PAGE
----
Bahrain’s Public Prosecutor announced on Monday that it had sentenced 19 unnamed defendants to prison terms for contacts with a banned party it says is backed by Iran and involved in militant attacks.
The cases underscore how authorities in the kingdom are cracking down on perceived threats nearly six years after pro-democracy protests inspired by the “Arab Spring” were quashed with help from Gulf Arab neighbours. Bahrain hosts the U.S. Fifth Fleet.
The government, citing years of deadly bombing and shooting attacks against its security forces, says it faces a militant threat backed by arch-foe Iran.
According to the prosecutor, a court sentenced eight defendants to life terms, nine to 15 years and two for ten years for “conspiring with a foreign state and terrorist organisation working for its interests and receiving funds from it to carry out hostile acts and in order to harm national interests.”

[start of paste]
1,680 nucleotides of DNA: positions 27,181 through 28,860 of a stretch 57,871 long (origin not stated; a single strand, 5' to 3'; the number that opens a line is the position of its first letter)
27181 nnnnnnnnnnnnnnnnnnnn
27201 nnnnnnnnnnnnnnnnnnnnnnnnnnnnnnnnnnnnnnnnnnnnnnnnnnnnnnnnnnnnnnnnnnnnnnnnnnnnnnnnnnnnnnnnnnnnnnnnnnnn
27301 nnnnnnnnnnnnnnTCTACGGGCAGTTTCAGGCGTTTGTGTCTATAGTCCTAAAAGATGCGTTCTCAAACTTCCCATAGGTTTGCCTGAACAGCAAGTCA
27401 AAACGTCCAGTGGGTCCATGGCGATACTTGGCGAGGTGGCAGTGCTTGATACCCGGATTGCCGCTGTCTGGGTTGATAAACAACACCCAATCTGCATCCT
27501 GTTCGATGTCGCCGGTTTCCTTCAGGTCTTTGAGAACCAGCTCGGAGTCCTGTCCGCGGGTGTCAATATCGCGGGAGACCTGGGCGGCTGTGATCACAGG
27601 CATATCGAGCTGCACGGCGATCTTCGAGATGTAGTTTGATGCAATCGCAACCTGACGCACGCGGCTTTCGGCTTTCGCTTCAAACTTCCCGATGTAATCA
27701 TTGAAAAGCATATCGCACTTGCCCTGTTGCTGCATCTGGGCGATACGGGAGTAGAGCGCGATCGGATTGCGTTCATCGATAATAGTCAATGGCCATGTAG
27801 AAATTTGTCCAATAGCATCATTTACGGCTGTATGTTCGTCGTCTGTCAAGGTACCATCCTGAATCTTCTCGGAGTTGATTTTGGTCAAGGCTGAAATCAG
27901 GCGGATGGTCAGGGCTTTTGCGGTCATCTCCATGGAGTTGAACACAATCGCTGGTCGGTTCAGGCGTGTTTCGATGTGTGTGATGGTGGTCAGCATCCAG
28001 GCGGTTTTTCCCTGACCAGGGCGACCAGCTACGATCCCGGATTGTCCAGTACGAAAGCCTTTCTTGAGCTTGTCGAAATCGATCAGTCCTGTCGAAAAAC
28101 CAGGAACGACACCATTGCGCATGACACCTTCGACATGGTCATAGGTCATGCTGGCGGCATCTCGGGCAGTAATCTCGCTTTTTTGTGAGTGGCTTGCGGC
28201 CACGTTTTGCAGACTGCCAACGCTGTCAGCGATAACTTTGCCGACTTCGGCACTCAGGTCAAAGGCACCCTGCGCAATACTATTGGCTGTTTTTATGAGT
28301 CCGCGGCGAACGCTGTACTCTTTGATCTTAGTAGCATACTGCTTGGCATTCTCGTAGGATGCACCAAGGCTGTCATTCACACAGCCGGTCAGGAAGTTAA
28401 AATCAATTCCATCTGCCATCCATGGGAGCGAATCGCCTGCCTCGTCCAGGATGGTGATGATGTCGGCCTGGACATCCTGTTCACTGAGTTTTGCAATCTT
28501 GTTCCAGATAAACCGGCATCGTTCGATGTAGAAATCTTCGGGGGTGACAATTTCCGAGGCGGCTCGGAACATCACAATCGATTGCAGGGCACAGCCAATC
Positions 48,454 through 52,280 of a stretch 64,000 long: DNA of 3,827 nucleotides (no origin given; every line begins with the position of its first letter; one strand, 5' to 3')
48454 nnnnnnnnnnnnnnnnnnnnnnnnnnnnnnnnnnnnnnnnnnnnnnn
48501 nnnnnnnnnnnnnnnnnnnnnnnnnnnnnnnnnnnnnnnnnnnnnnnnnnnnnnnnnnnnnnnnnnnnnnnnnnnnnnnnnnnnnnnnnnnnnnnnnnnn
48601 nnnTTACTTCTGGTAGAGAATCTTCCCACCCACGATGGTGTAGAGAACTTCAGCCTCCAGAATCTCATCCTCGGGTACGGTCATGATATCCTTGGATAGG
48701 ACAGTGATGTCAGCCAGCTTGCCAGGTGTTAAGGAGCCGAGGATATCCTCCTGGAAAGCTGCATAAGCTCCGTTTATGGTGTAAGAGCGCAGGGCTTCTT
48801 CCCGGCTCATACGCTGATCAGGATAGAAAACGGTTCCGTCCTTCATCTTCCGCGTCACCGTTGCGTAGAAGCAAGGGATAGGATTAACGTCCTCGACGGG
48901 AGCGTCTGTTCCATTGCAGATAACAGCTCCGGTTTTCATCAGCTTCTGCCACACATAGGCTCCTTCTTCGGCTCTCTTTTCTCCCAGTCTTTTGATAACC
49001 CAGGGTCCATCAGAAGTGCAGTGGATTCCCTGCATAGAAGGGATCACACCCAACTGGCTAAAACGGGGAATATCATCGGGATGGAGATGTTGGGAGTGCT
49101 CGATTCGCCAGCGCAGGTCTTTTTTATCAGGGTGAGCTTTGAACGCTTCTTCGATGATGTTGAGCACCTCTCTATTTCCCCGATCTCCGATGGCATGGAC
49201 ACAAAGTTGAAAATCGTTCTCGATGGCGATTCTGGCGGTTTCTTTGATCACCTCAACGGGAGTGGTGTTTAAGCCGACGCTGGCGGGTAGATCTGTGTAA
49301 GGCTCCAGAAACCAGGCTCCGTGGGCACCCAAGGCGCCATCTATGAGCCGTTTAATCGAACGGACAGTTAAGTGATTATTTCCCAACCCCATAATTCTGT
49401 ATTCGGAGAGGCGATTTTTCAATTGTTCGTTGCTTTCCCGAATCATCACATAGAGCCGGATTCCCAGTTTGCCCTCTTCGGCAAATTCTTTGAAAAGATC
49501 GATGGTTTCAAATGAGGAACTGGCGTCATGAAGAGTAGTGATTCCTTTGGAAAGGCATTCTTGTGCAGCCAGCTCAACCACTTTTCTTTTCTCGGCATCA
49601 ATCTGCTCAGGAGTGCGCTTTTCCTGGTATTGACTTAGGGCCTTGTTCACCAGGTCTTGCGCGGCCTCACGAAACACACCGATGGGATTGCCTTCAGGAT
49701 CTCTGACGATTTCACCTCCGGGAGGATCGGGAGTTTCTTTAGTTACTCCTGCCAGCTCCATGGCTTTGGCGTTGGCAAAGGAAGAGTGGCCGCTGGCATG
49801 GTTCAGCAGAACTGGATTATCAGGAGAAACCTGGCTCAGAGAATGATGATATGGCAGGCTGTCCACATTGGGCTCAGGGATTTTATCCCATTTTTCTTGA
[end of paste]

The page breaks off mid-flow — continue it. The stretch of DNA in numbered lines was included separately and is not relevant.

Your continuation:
Fifteen of the defendants had their citizenship revoked.
The group it cited was the Islamic Wafa Movement, a political party that is banned in Bahrain and which authorities accuse of receiving money and support from Iran.
A leader in Wafa, Murtada al-Sanadi, is an exiled Bahraini cleric who was named by the United States this year as a “specially designated global terrorist” and appears to be based in the Iranian city of Qom.